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Chairman of the City of London Corporation’s Port Health and Environmental Services Committee has said that “nobody should have to breathe dirty air” and promised that the authority would “continue to work tirelessly” to eliminate it.  Following the recently published Prevention of Future Deaths Report, and the inquest...

Chairman of the City of London Corporation’s Port Health and Environmental Services Committee has said that “nobody should have to breathe dirty air” and promised that the authority would “continue to work tirelessly” to eliminate it. 

Following the recently published Prevention of Future Deaths Report, and the inquest into the death of Ella Adoo Kissi-Debrah, Keith Bottomley said the tragedy “serves as a stark reminder of the terrible health impact that air pollution can have.” 

In December last year, a Coroner ruled that Ella had died of asthma, with exposure to excessive pollution being a contributory factor. 

It was the first time that air pollution has been explicitly linked to a named individual’s death. 

Mr Bottomley said: “This tragedy underlines, in very human terms, the urgency with which governments, local authorities, businesses – all of us – must act to drastically improve air quality.”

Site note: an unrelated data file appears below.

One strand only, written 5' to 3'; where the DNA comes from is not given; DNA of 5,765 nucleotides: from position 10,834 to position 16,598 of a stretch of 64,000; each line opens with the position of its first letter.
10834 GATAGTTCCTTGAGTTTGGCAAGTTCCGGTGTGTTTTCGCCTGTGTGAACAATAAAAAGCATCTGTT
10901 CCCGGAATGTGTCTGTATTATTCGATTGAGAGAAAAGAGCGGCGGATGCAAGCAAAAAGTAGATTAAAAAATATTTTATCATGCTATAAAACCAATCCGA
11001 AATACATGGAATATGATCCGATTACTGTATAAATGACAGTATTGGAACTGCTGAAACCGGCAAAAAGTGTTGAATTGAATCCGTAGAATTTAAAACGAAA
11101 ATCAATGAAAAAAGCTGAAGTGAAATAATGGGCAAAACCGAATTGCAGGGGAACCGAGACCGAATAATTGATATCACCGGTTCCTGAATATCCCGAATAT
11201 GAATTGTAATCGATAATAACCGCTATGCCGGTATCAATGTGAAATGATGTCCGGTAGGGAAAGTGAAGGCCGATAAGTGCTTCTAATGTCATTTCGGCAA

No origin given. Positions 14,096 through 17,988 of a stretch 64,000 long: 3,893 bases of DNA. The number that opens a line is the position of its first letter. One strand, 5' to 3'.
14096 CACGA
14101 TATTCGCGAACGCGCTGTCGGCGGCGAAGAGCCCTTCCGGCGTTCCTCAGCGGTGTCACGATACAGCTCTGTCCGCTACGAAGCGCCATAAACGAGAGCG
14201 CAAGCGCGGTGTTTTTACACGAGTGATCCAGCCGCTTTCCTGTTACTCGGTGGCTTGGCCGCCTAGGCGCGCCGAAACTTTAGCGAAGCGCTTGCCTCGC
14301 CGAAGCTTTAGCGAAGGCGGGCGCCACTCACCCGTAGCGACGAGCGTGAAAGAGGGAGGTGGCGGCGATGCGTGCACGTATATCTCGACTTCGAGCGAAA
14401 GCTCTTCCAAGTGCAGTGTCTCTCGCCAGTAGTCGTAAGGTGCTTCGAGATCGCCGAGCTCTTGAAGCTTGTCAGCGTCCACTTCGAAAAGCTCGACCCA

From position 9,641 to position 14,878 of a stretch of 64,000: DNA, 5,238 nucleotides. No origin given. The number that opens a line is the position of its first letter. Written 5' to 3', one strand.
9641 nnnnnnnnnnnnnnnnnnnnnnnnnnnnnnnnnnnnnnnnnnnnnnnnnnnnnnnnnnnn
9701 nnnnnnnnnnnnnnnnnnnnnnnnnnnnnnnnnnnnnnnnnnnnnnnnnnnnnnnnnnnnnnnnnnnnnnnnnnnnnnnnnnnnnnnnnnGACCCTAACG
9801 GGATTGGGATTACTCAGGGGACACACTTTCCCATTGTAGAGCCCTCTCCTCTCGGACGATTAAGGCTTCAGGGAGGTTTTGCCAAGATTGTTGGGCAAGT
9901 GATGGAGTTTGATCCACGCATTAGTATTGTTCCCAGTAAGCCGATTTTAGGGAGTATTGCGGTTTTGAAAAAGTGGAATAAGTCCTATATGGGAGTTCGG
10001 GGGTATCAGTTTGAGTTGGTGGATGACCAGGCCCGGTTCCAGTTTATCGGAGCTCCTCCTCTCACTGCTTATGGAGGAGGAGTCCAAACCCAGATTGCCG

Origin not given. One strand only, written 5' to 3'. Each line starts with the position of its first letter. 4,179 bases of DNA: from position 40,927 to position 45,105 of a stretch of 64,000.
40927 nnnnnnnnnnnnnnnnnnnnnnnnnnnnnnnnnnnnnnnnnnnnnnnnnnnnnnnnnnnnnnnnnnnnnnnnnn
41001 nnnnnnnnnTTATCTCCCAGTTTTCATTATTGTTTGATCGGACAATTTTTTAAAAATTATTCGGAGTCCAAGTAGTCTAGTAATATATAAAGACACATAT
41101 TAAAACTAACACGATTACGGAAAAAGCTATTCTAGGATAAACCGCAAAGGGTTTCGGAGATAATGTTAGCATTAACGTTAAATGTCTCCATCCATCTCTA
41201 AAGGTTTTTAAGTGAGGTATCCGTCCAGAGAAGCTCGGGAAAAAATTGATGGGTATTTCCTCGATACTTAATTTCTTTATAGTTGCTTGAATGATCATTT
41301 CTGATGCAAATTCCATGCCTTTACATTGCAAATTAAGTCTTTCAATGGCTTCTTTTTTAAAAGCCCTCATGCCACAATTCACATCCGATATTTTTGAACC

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The City Corporation’s extensive network of monitors show that air quality in the City is improving, but air pollution is still a public health crisis in the capital, with an estimated 4,000 Londoners dying prematurely from long-term exposure every year. 

Outlining the bold and practical actions the organisation is taking to improve air quality in the Square Mile and wider London, Mr Bottomley said that the City Corporation’s Air Quality Strategy would guide its work to ensure the Square Mile meets W.H.O limits on nitrogen dioxide by 2030.  

He said the City Corporation will continue to raise community awareness around air pollution and how to reduce exposure, and seize new opportunities with its Climate Action Strategy, and COP26, and through its Emissions Reduction Bill, which with London Councils aims to give the capital’s local authorities tough new powers to tackle air pollution caused by boilers, construction machinery and diesel generators.

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